Galaxy interactions are the dominant trigger for local type 2 quasars

Pierce, J. C. S.; Tadhunter, C.; Ramos Almeida, C.; Bessiere, P.; Heaton, J. V.; Ellison, S. L.; Speranza, G.; Gordon, Y.; O'Dea, C.; Grimmett, L.; Makrygianni, L.
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Monthly Notices of the Royal Astronomical Society

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The triggering mechanism for the most luminous, quasar-like active galactic nuclei (AGN) remains a source of debate, with some studies favouring triggering via galaxy mergers, but others finding little evidence to support this mechanism. Here, we present deep Isaac Newton Telescope/Wide Field Camera imaging observations of a complete sample of 48 optically selected type 2 quasars - the QSOFEED sample ($L_{\rm [O\, \small {III}]}\gt 10^{8.5}\, \mathrm{L}_{\odot }$; z < 0.14). Based on visual inspection by eight classifiers, we find clear evidence that galaxy interactions are the dominant triggering mechanism for quasar activity in the local universe, with 65$^{+6}_{-7}$ per cent of the type 2 quasar hosts showing morphological features consistent with galaxy mergers or encounters, compared with only 22$^{+5}_{-4}$ per cent of a stellar-mass- and redshift-matched comparison sample of non-AGN galaxies - a 5σ difference. The type 2 quasar hosts are a factor of 3.0$^{+0.5}_{-0.8}$ more likely to be morphologically disturbed than their matched non-AGN counterparts, similar to our previous results for powerful 3CR radio AGN of comparable [O III] emission-line luminosity and redshift. In contrast to the idea that quasars are triggered at the peaks of galaxy mergers as the two nuclei coalesce, and only become visible post-coalescence, the majority of morphologically disturbed type 2 quasar sources in our sample are observed in the pre-coalescence phase (61$^{+8}_{-9}$ per cent). We argue that much of the apparent ambiguity that surrounds observational results in this field is a result of differences in the surface brightness depths of the observations, combined with the effects of cosmological surface brightness dimming.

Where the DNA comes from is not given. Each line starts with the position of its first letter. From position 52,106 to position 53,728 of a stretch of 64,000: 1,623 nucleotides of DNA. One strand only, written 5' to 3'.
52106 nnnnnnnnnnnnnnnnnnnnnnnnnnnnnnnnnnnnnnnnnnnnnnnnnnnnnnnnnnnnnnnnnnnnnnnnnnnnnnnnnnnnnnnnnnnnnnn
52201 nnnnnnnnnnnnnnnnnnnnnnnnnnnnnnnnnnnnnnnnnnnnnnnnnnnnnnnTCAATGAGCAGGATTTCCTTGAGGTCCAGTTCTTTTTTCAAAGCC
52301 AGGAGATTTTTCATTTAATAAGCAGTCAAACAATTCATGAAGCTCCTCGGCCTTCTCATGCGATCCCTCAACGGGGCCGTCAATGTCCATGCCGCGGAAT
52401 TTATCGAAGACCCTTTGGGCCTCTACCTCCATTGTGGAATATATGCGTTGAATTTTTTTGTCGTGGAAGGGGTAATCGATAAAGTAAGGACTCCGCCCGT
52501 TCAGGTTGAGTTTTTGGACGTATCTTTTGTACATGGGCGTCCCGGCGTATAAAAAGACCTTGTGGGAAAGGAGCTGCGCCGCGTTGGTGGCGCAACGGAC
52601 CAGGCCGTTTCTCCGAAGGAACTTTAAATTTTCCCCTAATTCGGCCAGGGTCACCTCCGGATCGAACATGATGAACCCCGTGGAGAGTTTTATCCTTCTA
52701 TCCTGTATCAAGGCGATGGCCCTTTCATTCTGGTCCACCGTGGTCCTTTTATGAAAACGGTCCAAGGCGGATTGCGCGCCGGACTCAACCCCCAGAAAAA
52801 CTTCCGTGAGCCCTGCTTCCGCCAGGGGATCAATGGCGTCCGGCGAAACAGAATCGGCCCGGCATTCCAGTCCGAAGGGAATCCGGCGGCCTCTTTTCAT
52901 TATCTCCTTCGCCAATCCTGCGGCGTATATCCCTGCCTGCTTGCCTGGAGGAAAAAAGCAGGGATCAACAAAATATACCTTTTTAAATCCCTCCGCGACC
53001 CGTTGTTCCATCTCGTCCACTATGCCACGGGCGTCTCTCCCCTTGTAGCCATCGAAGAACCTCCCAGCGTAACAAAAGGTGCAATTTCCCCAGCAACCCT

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Supermassive black holes modify the distribution of molecular gas in the central regions of galaxies. Credit: HST and C. Ramos Almeida.
Nuclear Activity in Galaxies: a 3D Perspective from the Nucleus to the Outskirts

This project consists of two main research lines. First, the study of quasar-driven outflows in luminous and nearby obscured active galactic nuclei (AGN) and the impact that they have on their massive host galaxies (AGN feedback). To do so, we have obtained Gran Telescopio CANARIAS (GTC) infrared and optical observations with the instruments

Ramos Almeida